Runners are a unique breed. Few other people get up to run before the sunrise, run through freezing weather and snow storms, or turn down Saturday night plans to run for hours on a Sunday morning.
Another uniqueness to runners is their nutrient requirements. Here is a list of the top 4 nutrients runners should ensure to get enough of.
Iron is an essential component for carrying oxygen around the body, which means a deficiency can result in not enough oxygen being delivered to the brain and muscles resulting in fatigue and decreased performance.
Some groups of runners are at higher risk of developing iron deficiency. Women already have higher iron requirements than men and some sources estimate that the iron needs of women runners may be up to 70% higher than the Estimated Average Requirement. The iron in plant-based foods is not as readily absorbed as iron from animal sources, making vegetarian athletes at a higher risk of developing an iron deficiency. Long-distance runners lose iron through footstrike hemolysis, which is the rupturing of red blood cells through the repetitive striking of the foot on the ground, making them also at increased risk of deficiency.
Recommended Daily Allowance (18-50 years of age):
8mg/day for men
18mg/day for women
Food sources of Iron:
- Meat, fish, poultry
- Beans, lentils, chickpeas
- Fortified grain products (bread, oats, cereal)
- Leafy green vegetable (spinach, kale)
- Root vegetables (potatoes, turnips, beets)
- Soybean, tofu, tempeh
- Pumpkin seeds
2. Vitamin D
Vitamin D increases the absorption of calcium and therefore plays an important function in the maintenance of bone health. However, vitamin D also has a role in muscle contraction and strength making it of even greater interest to the sports community.
Vitamin D is often referred to as the sunshine vitamin because our body can naturally produce it with exposure to sunlight. However, some populations are at a greater risk of vitamin D deficiency due to limited sun exposure or absorption including those who live in a northern latitude (such as Canada), people with darker skin colour, and people over 65 years old. A 2013 report released by Stats Canada indicated that approximately 32% of Canadians had insufficient levels of Vitamin D. Inadequate levels of Vitamin D puts runners at risk of stress fractures, muscle injuries and decreased strength and performance.
When it comes to Vitamin D and runners, what is currently understood is that while a deficiency in Vitamin D can have a negative impact on performance, there is no evidence to support a performance-enhancing effect of taking additional vitamin D beyond adequate levels.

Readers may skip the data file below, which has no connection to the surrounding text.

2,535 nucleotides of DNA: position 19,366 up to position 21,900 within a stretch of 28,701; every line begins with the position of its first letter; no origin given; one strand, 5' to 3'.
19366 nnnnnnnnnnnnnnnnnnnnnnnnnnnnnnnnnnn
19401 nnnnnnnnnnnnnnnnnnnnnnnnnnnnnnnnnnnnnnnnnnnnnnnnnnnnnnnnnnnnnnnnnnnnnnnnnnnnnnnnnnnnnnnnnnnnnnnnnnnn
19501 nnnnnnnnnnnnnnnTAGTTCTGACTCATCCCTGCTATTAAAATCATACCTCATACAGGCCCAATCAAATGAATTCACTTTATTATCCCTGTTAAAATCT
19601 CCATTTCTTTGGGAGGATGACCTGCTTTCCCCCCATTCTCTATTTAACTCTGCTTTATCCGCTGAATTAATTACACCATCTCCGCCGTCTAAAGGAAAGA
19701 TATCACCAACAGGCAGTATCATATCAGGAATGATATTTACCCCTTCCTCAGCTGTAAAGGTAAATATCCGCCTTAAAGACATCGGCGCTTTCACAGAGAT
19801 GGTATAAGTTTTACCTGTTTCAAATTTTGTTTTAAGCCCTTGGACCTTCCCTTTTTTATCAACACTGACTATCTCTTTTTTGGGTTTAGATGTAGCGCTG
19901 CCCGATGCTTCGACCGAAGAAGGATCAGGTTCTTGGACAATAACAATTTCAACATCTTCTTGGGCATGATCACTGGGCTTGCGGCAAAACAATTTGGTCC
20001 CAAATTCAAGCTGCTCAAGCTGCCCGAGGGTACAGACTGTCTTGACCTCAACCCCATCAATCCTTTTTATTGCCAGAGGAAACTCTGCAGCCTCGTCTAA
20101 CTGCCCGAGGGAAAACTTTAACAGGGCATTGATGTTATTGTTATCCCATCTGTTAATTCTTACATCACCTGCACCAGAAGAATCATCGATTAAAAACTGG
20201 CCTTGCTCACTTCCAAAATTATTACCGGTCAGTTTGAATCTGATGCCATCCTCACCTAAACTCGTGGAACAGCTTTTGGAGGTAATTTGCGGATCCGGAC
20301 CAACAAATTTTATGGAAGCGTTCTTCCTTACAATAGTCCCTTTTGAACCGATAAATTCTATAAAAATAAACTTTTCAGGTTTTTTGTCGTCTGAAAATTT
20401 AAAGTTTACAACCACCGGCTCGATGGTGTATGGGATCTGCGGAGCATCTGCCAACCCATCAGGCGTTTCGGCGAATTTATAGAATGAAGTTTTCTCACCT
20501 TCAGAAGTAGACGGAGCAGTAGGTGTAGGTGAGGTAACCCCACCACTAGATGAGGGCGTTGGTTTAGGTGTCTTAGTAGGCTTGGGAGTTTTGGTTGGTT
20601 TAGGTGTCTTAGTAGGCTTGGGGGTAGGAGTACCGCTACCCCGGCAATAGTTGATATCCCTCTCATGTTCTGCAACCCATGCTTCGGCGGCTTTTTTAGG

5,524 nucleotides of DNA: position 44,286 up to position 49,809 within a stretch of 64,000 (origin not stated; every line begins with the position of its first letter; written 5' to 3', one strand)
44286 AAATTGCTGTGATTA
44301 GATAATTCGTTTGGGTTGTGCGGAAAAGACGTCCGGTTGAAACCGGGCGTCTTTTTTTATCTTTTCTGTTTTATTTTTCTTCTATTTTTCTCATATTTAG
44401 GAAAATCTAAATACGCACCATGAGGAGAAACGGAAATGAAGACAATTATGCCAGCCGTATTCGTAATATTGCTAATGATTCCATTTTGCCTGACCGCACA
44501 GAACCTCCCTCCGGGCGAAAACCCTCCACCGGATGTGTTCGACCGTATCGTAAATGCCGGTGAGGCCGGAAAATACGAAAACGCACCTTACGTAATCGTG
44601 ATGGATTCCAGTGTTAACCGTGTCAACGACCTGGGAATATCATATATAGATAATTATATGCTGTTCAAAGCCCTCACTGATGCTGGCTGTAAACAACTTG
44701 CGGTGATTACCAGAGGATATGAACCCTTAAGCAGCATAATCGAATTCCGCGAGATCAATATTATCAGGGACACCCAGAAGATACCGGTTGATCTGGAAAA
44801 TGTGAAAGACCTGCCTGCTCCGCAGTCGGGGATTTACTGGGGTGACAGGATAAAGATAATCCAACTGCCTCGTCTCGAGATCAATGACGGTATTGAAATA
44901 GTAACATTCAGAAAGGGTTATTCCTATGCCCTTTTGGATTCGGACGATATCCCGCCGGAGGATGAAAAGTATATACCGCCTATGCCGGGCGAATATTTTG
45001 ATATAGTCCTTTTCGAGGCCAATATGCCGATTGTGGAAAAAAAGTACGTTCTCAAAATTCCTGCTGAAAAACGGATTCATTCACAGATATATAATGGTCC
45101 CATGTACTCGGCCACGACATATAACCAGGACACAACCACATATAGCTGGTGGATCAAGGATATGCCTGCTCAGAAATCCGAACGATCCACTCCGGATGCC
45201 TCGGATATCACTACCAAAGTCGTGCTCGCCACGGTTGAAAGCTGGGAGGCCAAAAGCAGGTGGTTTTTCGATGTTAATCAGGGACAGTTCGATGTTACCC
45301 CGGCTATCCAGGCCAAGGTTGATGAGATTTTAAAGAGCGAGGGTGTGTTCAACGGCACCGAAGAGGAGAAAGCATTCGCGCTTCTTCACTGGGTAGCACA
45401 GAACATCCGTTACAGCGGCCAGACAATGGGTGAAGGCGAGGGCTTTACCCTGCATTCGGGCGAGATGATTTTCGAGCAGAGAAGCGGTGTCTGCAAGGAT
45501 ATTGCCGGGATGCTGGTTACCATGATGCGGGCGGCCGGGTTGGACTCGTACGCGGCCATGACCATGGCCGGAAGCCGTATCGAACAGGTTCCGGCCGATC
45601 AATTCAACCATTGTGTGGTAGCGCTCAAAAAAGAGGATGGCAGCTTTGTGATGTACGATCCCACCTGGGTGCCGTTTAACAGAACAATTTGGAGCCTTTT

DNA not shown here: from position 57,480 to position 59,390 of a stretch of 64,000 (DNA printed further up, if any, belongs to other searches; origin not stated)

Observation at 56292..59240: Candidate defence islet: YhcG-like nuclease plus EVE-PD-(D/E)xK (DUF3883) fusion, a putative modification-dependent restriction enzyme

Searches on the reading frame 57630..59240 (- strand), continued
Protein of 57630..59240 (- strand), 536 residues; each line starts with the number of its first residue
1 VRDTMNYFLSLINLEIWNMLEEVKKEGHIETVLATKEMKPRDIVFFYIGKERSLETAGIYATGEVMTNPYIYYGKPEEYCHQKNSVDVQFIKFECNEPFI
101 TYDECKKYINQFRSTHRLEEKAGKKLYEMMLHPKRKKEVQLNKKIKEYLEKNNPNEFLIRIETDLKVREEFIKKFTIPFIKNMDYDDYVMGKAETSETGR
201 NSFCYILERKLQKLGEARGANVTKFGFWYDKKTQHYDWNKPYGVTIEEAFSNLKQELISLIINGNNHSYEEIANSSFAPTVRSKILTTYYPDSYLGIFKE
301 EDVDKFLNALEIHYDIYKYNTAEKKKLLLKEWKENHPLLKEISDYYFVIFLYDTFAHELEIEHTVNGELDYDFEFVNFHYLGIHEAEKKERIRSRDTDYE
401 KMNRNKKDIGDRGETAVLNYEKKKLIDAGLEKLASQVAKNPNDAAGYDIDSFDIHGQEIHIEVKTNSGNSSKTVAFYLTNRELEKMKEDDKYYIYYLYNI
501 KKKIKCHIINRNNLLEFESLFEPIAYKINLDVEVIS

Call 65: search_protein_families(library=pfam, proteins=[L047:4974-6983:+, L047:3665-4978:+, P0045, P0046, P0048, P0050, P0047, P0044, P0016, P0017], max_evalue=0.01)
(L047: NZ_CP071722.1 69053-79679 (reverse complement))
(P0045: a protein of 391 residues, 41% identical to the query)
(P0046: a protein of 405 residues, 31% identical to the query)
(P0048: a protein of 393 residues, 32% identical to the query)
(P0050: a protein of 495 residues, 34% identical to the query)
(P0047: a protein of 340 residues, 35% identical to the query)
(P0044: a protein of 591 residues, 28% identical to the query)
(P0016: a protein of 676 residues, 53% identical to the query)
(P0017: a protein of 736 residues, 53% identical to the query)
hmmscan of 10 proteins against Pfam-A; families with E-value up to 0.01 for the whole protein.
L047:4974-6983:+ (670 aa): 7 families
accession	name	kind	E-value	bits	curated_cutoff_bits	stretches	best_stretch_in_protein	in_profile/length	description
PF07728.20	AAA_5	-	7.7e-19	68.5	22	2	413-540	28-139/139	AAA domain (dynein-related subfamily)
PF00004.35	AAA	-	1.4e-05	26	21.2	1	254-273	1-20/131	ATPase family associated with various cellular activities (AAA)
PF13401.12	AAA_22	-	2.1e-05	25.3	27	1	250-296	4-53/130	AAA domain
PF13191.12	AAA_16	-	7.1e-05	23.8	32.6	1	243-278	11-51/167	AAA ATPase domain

Recommended Daily Allowance (18-50 years of age)
600 IU for men & women
Food Sources of Vitamin D:
- Egg yolks
- Fatty Fish (tuna, mackerel, salmon)
- Milk and fortified yogurt
- Fortified plant-based beverages (soy milk, almond milk)
- Fortified orange juice
Calcium is well known for its role in maintaining bone health, however, it is also needed for muscle contraction, nerve signals and maintaining our heartbeat. If our calcium needs are not met through diet, our body will take calcium from our bones weakening them and putting us at risk of developing a fracture.
People most at risk of developing calcium deficiency are those who are not eating adequate calories to support their daily requirements or avoiding dairy products without intaking other high calcium sources.
Recommended Dietary Allowance (18-50 years of age)
1000mg for men & women
Food Sources of Calcium:
- Milk and milk alternatives (yogurt, cheese, kefir)
- Fortified plant-based beverages (soy milk, almond milk, rice milk)
- Dark green vegetables (broccoli, kale, collard greens, spinach)
- White and navy beans
- Fish with soft bones
Exercise causes oxidation in our bodies which produces free radicals. An excess of free radicals leads to oxidative stress which can damage our cell membranes and prolong recovery. Antioxidants are compounds found in food (such as Vitamin E, Vitamin C, Carotenoids, etc) that mop up these free radicals and therefore prevent or reduce oxidative stress.
While it may seem that taking antioxidant supplements to reduce oxidative stress and speed up recovery would be a good idea, much of the research is conflicting with studies showing no benefit and some even showing a detrimental effect. The research supports that runners can intake sufficient antioxidants through a well-balanced diet and that food, rather than supplements, should be the focus for athletes.
Recommended Dietary Allowance:
The current literature is not sufficient to determine definitive recommendations concerning antioxidant requirements for athletes and exercising individuals.
Food Sources of Antioxidants:
- Leafy green vegetables (spinach, kale, swiss chard, arugula, collard greens)
- Berries (blackberries, cherries, blueberries, raspberries)
- Citrus fruits (oranges, grapefruits, lemon)
- Nuts and seeds (almonds, peanuts, sunflower seeds, brazil nuts)
- Orange vegetables (carrots, squash, bell peppers, sweet potato)
- Cocoa and green tea
Some runners may have requirements that exceed the Recommended Dietary Allowance (RDA) for some vitamins or minerals and being deficient in nutrients can have negative impacts on their performance and overall health. Most runners can meet their dietary requirements through a well-balanced diet by choosing foods high in the nutrients of concern. Taking supplemental vitamins and minerals may be indicated for some but should always be done in consultation with your Doctor and Dietitian based on lab results, dietary patterns, and individual needs. When it comes to vitamin and minerals, more is not always better and supplementing without due cause can result in side effects or impaired performance.